Saturday, November 10, 2012

The Silver Beak Tanager

It occurred to me the other day while visiting the Memphis Zoo that there are a lot of fascinating creatures in the zoos of the world that ought to be more digitally recorded and available. There is a tremendous amount of history (can I call it natural history history?) and zookeeper expertise cloistered behind the fences of these animal parks that goes unrecorded. This is especially true, I think, of some of the smaller creatures that don't draw big crowds - but that might be unique organisms (or specialties) of a particular zoo.

So here is a picture of the silver beak tanager (Ramphocelus carbo) from northern South America, a creature that I have never seen in the wild and probably never will. Yet the good folks at the Memphis Zoo have taken care to make it available for visitors to see. What a beautiful bird.

Saturday, October 27, 2012

Ceruchus punctatus

Here's a picture of Ceruchus punctatus one of the few stag beetle we get in California. It is only about half an inch long (maybe a bit more) - fairly small as stag beetles go, but still impressive.

Michael found it under the bark of a fallen pine at around 7,000 feet in the Sierra Nevada east of Bass Lake this year. It was June and the high country was just starting to open up for the year.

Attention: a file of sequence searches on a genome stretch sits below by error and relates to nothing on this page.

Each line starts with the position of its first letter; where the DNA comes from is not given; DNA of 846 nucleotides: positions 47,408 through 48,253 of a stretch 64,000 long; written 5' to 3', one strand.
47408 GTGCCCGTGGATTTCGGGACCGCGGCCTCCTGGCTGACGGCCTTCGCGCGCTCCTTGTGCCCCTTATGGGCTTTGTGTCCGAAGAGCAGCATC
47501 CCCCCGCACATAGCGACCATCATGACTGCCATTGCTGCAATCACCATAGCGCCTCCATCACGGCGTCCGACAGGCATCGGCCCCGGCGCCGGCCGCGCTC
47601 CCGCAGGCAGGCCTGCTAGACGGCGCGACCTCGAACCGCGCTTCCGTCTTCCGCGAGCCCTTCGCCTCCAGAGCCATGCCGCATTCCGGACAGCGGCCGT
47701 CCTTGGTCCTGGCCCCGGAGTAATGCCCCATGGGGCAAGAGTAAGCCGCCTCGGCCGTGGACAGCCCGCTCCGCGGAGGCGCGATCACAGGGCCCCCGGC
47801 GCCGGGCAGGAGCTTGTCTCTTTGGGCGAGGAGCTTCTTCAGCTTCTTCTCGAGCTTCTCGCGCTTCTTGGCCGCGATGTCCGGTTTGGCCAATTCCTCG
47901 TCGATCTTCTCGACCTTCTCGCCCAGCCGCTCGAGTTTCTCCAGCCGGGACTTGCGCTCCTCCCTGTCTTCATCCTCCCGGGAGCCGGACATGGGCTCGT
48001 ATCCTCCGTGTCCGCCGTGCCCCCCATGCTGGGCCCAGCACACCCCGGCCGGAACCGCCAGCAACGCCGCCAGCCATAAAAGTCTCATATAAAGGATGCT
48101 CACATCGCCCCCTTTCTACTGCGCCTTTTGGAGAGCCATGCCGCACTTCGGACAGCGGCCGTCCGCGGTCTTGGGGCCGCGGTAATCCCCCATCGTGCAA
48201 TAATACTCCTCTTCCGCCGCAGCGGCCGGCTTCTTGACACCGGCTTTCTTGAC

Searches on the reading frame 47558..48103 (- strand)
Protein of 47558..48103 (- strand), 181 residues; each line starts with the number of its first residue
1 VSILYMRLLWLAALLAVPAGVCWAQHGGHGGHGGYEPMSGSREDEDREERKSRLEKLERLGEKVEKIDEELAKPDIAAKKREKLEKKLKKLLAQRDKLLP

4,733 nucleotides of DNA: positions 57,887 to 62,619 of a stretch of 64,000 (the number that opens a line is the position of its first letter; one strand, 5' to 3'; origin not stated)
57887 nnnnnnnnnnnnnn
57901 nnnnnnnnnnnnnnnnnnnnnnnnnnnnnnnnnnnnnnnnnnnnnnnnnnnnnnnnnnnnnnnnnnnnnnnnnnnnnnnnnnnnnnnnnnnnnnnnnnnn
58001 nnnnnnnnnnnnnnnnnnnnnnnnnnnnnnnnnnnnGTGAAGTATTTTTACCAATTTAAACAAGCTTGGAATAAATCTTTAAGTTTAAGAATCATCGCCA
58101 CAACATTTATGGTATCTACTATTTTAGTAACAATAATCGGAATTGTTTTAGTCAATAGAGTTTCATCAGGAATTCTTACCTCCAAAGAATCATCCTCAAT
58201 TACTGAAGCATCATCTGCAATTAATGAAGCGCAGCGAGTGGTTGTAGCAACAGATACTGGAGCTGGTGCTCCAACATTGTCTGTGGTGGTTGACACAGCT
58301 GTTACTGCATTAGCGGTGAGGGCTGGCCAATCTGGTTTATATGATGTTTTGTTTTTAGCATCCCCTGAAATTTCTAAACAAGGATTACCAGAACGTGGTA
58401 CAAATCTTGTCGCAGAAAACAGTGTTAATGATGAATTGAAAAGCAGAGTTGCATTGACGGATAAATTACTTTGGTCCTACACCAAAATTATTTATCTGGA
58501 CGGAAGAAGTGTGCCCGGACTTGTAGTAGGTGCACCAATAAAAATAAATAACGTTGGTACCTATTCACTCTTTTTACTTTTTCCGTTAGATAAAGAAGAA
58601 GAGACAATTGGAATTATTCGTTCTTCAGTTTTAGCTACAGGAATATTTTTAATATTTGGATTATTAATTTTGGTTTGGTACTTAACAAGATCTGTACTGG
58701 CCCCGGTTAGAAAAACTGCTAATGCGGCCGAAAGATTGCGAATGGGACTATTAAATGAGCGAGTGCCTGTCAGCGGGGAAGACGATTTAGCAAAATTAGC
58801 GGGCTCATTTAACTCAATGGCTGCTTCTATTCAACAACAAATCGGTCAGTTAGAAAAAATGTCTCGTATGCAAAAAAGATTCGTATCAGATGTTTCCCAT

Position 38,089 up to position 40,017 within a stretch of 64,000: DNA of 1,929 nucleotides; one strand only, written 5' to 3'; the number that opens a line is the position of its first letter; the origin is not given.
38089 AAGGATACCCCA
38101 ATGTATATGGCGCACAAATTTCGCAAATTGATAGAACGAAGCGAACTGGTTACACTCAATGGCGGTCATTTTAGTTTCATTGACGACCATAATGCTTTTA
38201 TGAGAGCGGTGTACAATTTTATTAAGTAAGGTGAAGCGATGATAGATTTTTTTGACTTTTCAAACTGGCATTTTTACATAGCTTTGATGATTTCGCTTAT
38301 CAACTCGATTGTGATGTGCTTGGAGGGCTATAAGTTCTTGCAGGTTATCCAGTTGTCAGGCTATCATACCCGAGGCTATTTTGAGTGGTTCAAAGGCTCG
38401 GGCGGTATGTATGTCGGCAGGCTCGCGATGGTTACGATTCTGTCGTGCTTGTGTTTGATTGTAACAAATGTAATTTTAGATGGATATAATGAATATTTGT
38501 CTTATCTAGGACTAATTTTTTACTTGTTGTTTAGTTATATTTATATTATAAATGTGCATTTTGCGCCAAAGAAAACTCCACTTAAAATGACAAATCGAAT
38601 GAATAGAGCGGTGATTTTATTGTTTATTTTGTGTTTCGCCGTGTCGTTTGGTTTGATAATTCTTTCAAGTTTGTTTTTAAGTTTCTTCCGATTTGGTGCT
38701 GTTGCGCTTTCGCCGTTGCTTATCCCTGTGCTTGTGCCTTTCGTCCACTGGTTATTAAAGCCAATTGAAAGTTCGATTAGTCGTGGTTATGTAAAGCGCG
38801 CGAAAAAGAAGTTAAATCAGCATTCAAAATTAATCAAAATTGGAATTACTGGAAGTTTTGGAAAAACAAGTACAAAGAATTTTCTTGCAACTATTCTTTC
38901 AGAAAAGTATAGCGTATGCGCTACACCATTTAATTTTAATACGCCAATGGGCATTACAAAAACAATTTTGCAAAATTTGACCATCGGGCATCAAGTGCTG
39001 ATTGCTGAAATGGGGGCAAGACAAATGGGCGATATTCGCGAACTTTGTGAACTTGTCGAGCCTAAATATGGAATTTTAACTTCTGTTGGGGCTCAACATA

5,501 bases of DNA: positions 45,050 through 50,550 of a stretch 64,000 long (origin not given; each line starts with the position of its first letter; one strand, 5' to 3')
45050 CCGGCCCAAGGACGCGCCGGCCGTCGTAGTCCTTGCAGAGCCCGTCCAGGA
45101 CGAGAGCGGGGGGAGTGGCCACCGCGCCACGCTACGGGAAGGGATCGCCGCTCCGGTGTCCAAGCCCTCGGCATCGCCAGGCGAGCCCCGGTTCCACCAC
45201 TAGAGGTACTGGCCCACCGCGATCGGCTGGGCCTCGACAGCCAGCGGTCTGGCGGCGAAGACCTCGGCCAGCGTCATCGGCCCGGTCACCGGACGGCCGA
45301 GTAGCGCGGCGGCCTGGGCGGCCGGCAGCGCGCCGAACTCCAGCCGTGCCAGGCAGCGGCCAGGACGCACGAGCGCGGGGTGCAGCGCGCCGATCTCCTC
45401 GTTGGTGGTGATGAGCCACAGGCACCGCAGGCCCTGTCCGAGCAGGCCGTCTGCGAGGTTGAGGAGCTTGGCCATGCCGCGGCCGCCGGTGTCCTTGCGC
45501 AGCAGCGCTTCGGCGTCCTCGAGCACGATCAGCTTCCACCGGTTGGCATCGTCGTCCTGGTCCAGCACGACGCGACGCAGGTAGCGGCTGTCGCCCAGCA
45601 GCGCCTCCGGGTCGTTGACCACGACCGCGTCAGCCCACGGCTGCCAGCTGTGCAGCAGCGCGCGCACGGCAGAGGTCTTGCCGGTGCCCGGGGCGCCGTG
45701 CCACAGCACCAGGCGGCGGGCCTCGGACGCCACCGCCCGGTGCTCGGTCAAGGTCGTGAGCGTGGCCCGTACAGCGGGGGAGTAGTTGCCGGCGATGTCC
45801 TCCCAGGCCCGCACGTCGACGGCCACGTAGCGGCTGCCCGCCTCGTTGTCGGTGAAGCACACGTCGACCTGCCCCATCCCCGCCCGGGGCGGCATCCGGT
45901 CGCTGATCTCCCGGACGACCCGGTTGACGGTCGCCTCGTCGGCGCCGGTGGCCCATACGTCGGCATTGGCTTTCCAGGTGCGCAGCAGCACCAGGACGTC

Friday, October 19, 2012

Ortholeptura valida

This attractive longhorn beetle (Ortholeptura valida) was fairly abundant this year in the Sierra Nevada between 5,000 and 7,000 feet.  This individual (measuring about an inch long , exclusive of the antennae) came to our light near Shaver Lake (above Fresno, California) a couple of moths ago. We also found a population above Wishon Reservoir (still Fresno County) in July.

Linsey and Chemsak (in the Cerambycidae of North America, Part VI. no. 2) list the host plants as Abies, Tsuga, Pinus, and Pseudotsuga. This individual probably came out of ponderosa pine or white fir - both fairly common around Shaver Lake q.v.

Saturday, October 6, 2012

Erynnis species

This is an interesting dusky-wing skipper I found this summer in Altamont, Utah. My best guess is that it is a subspecies of Juvenal's dusky-wing (Erynnis juvenalis) but I'm not certain. These darker skippers often get overlooked and this is too bad. Look closely at the scale patterns on the wings. They are really very intricate.